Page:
Siri Suggestions is an iOS widget that keeps track of your app usage and recommends the apps you use the most. While the concept is useful for some, the implementation is a hassle for others because it shows a history of your most frequently-launched apps.

Jailbreakers now have a decent solution to the quarrel without losing out on somewhat useful functionality. A new free jailbreak tweak called HideSiriSuggestions by iOS developer Andreas Henriksson lets you hide individual apps of your choosing from the widget.

Once installed, the tweak will affect the Siri Suggestions widget from three different places, including the Lock screen, the Home screen, and Notification Center.

To configure what apps are excluded from the widget, you can visit Settings → General → Spotlight Search → Hide apps:

Here, toggling an app on hides it from the interface, while apps that are turned off will continue to show. Changes will take effect immediately without needing to respring your device.

I particularly like how the preferences are built into the stock Spotlight settings rather than there being a dedicated preference pane for the tweak itself. The configuration implementation reduces clutter and results in a nicer overall personalization experience.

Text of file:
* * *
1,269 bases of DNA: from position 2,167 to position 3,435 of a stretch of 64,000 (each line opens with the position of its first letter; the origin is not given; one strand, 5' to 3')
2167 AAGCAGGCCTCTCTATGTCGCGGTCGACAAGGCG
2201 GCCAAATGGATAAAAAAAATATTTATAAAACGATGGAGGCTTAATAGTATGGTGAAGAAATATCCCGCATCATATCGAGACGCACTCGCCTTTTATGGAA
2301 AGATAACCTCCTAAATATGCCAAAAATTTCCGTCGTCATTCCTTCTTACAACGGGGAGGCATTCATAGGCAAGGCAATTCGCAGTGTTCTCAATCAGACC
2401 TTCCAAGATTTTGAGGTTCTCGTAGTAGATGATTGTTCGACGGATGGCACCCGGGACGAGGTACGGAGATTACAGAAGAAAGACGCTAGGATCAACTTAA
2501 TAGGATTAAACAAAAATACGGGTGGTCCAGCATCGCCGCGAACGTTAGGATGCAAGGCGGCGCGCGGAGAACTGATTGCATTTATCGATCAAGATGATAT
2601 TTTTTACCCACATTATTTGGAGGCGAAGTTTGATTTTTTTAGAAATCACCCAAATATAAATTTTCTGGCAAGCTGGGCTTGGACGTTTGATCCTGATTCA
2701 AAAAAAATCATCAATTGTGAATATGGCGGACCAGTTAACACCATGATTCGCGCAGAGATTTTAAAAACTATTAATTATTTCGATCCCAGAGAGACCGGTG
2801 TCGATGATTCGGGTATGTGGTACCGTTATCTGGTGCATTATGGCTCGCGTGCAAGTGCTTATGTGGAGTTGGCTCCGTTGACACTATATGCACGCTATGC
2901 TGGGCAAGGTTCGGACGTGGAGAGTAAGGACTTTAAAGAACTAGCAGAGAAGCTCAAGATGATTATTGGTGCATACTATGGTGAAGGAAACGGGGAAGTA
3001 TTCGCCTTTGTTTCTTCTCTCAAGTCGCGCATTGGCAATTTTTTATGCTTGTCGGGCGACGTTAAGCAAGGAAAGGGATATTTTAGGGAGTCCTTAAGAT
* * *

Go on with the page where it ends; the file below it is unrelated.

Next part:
The developer notes that the tweak provides differing end results on both jailbroken iOS 9 and iOS 10 devices:

  • On iOS 9, your selected apps are hidden and replaced with the next recently-used apps
  • On iOS 10, your selected apps are hidden, and a blank spot persists where that app used to be

Depending on what version of iOS you’re running, you may or may not like the effect you see. More importantly, the tweak doesn’t always seem to work as expected, as some apps you’re trying to hide may appear regardless. The bug seems to vary from person to person, but the developer is actively searching for a fix the issues.

If you’re interested in trying HideSiriSuggestions, you can download the tweak for free from Cydia’s BigBoss repository.The tweak was made in response to a Reddit request, and its source code is published on the developer’s GitHub for anyone who’s interested in learning what makes it tick.

Do you like the concept behind HideSiriSuggestions? Share in the comments section below!